Oil & Water

It is impossible to be arrogant and have wisdom. The presence of pride precludes the presence of wisdom. Pride suggests to the individual that he already knows everything he needs to know, that he already sees as clearly as it is possible to see, that his insight is clear and complete. The individual, therefore, does not seek the wisdom and advice of others, or if he does, he does not really listen to the wisdom of others, unless it matches the conclusion he has already reached, because he believes his perspective to already be perfect.

Arrogant people are prone to miscommunications, believing as they do that they always have a complete understanding of what other people are about, what other people mean to communicate. They assume implied meanings to other people’s communication, reading insults and slanderings where there are none. This is because arrogance often comes at a price, even though the individual does not know it. Despite the arrogance, despite the overpowering self-confidence, arrogant people are also usually extremely self-conscious and insecure, harboring fears and worries that their braggadocio attempts to cover. They fear failure, they fear rejection, and to compensate they boast and swagger and claim wisdom and insight where there is none, mocking those who they view as having no wisdom, all in the effort to prove to everyone else how valuable they are and how worthy they are of love and attention.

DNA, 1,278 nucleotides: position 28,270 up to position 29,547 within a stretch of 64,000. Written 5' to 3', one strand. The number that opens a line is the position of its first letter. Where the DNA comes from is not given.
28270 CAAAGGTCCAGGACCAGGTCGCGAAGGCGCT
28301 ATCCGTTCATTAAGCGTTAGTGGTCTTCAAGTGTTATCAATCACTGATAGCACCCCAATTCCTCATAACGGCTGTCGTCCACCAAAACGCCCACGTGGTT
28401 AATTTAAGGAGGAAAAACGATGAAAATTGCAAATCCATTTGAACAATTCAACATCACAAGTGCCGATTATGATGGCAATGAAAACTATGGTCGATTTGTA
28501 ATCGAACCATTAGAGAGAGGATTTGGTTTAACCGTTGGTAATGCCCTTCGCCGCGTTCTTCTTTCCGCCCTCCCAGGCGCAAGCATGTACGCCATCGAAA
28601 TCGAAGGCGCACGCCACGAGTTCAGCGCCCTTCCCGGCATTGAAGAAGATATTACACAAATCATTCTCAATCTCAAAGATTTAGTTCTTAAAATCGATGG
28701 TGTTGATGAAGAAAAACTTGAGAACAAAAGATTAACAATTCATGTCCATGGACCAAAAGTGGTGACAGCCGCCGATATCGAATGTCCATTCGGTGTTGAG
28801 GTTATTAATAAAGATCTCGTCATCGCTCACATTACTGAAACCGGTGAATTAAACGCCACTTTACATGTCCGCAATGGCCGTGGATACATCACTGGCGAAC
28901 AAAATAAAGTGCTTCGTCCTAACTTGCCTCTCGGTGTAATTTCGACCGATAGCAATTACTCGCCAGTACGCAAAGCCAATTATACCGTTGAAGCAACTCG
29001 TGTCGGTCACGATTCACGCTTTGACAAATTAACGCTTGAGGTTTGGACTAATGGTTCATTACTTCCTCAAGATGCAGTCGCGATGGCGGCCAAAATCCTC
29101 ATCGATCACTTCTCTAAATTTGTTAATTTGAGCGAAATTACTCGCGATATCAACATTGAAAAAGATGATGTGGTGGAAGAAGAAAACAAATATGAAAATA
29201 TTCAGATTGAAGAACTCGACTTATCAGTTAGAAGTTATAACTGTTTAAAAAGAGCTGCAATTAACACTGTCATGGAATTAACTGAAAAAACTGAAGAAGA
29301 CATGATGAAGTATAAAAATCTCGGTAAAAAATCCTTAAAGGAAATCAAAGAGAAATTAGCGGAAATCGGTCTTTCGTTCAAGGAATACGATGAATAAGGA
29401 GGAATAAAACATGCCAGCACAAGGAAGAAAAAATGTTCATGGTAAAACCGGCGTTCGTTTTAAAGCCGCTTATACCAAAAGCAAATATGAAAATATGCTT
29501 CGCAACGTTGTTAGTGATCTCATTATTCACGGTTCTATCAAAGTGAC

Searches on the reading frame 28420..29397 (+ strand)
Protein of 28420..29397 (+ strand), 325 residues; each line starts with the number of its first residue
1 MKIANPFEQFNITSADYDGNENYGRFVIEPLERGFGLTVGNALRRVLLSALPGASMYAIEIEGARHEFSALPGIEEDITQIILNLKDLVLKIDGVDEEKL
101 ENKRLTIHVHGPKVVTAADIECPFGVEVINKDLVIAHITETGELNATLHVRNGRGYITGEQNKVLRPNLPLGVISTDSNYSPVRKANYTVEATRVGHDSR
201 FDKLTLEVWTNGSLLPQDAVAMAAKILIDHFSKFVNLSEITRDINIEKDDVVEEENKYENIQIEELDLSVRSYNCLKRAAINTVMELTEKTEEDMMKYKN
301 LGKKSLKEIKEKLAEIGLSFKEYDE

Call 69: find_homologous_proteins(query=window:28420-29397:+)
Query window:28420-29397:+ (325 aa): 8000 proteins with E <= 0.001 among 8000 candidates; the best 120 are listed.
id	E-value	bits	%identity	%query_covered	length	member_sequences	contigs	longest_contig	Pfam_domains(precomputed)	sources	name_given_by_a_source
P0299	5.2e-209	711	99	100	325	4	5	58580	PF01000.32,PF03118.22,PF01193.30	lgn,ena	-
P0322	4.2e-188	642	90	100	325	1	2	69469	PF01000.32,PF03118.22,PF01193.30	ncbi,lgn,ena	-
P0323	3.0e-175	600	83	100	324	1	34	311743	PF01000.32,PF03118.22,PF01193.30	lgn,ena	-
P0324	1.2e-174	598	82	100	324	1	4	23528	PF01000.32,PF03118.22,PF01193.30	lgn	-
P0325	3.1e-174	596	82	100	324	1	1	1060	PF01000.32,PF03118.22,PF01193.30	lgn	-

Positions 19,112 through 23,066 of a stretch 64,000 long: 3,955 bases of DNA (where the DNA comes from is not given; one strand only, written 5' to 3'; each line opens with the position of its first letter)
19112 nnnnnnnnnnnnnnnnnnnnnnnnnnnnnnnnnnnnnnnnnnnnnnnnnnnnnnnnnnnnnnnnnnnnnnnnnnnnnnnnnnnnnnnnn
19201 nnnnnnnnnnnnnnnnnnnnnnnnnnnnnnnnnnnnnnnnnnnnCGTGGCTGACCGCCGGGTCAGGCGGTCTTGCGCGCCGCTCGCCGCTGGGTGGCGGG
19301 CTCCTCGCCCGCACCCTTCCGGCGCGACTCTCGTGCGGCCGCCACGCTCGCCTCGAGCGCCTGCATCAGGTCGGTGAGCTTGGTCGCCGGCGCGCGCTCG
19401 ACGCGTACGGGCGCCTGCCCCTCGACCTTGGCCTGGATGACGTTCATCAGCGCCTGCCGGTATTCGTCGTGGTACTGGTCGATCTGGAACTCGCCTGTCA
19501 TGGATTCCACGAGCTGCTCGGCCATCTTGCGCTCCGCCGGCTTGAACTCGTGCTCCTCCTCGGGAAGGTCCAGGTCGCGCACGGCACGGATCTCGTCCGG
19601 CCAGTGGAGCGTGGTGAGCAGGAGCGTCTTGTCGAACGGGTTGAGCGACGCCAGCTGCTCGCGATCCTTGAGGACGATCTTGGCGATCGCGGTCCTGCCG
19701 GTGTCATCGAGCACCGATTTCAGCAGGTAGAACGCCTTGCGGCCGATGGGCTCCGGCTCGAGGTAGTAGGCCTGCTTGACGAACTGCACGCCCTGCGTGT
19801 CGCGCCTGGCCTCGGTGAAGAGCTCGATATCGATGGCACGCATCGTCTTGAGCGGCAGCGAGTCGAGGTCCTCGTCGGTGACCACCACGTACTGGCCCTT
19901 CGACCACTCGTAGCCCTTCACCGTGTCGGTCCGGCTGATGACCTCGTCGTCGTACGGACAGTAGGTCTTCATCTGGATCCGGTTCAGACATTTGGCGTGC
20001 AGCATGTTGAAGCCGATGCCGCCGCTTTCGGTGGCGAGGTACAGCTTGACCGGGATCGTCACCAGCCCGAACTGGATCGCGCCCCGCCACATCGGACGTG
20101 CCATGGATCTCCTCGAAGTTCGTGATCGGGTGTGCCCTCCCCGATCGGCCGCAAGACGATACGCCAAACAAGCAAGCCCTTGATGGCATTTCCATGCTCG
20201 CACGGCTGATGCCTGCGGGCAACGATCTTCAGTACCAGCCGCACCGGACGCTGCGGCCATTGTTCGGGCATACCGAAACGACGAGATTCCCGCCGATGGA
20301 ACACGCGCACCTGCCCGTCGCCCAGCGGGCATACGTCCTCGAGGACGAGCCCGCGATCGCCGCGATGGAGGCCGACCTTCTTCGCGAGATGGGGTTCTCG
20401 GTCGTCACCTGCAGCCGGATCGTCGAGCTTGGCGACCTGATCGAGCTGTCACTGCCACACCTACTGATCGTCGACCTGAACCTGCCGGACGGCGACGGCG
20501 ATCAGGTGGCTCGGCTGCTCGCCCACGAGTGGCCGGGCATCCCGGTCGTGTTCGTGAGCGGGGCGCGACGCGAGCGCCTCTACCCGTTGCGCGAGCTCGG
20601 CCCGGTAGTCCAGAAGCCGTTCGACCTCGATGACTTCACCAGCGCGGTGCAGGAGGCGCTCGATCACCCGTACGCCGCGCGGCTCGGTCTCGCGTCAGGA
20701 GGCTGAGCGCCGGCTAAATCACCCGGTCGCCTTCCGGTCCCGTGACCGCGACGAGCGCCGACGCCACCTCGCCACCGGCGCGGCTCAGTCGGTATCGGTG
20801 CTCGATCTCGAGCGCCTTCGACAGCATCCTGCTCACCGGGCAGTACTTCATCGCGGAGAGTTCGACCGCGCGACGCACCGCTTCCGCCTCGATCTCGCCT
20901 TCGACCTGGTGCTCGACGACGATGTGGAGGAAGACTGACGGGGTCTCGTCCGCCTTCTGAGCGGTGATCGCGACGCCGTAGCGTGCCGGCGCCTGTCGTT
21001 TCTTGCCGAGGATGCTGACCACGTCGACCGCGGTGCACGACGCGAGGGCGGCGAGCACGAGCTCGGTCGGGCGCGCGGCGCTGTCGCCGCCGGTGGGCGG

Everyone but the prideful knows the truth, however, knows that wisdom and insight are figments of the individual’s mind, that the individual is, in fact, a fool, made all the more so by his continued attempts to prove his value and worth.

I know about these things — I have often been the one who is prideful and arrogant.

bq. When pride comes, then comes disgrace, but with humility comes wisdom. Prov. 11:2

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